5. Become A Socialite

Using social bookmark sites like Netvous and is an easy way to quickly create a page that ranks for your name. You can create an account for yourself that bookmarks all of your positive press, and anything interesting on your website, such as articles or videos. Make sure you use your company name in the titles of the articles (even if they are not the real titles) and in the descriptions. Although this may seem to be “spamming” the bookmarking sites, it really is not, as the purpose is to create a page that ranks for your name, and there is no ethical reason why you should not be able to create an account that keeps track of all your company’s press. You are simply choosing to make the list public for those that may be interested.

The links themselves are not given much weight by search engines, but you have an opportunity to use your company name in the titles and descriptions of your bookmarks and photos. Make sure you make good use of the tagging feature, using general keywords as these will also begin to rank for your name. For example, Gary’s Garage should tag: “Garys Garage,” “garage,” “autobody,” “mechanic,” “mechanics,” “body shop,” “car,” “auto body” and so on. When you are first starting out, the more popular tags will start appearing on pages 1-5 in Google. They will eventually drop off as Google finds and indexes your content as you get it out there on other websites.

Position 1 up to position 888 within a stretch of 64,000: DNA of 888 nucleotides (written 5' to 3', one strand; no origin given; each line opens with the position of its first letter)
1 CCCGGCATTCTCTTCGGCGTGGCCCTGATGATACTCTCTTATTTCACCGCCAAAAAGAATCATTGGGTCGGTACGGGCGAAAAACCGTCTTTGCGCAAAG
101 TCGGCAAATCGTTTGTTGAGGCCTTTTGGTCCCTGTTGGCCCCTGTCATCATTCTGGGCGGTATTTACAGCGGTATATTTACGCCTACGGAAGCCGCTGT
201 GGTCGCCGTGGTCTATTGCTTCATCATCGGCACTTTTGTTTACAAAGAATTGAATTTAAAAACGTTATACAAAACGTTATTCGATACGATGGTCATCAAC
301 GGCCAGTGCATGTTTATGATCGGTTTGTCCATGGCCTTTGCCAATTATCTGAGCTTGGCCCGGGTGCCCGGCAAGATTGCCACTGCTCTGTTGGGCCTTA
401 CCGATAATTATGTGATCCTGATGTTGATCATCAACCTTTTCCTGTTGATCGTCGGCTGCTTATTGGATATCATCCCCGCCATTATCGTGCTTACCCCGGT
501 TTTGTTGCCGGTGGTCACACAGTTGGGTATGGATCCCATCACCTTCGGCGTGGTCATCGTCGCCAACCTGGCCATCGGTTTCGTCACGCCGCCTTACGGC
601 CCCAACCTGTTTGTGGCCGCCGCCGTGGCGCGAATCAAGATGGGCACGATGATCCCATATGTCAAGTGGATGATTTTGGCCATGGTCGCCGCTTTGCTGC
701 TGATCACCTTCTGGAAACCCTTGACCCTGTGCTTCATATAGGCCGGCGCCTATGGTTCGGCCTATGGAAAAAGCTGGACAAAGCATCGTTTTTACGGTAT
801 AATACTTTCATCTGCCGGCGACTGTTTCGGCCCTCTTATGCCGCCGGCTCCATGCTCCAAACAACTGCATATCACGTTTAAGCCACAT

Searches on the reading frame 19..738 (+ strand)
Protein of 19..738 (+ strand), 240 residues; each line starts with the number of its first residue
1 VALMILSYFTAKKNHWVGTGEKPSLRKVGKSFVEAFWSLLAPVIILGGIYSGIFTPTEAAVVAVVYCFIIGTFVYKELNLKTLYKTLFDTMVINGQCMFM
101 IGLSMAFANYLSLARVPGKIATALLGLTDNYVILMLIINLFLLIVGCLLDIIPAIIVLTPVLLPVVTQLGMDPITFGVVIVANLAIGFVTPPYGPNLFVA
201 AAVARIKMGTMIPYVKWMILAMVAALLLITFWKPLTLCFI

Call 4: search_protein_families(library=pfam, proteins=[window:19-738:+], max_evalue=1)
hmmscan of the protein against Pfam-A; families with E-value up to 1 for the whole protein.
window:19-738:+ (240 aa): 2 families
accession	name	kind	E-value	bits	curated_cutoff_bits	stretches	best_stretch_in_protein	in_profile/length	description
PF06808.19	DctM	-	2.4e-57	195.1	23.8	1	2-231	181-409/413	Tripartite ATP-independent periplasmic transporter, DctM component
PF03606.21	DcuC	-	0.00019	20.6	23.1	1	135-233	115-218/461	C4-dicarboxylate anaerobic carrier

6. Become A Lensmaster

A company blog is certain to rank well, and it’s easier than ever to create one with When you create a “lens” for your site, you can easily upload pictures and also make use of tags. Unlike other blogs, Squidoo won’t show the posting date, so your lens won’t look neglected if you ever stop posting. You can build your blog’s link popularity by submitting it to blog directories like LSBlogs and BlogHub, and linking to it from your site.

Once you’ve done that, why not drop some other lensmasters a line and exchange lensroll links (Squidoo’s answer to blogroll). This may be a tactic that is passee in search engine optimization link building, but remember that Squidoo is a community. So it’s not as much link building as networking. In my experience, Squidoo lensmasters are quite keen to cross-promote.

7. Broadcast Yourself

Do you have promo videos or other visual media about your site? Why not create a channel on ? .

8. Explore Shopping Engines

If you sell products online, consider listing them in comparison shopping sites, or “shopping engines” like, Bizrateor Nextag. If you are not ready to manage a new e-commerce channel for many products, you might consider listing one product in one engine to start.

9. Use Directories For Deep Links

Search engines still consider a page’s number of relevant backlinks to be a strong indicator of quality and relevance to a search term. Octopedia, WorldSiteIndex and Microsoft’s Small Business Directory are a few examples of solid directories that allow you to link to deeper pages of your own site, like your About Us page, to help raise their rankings for your company name.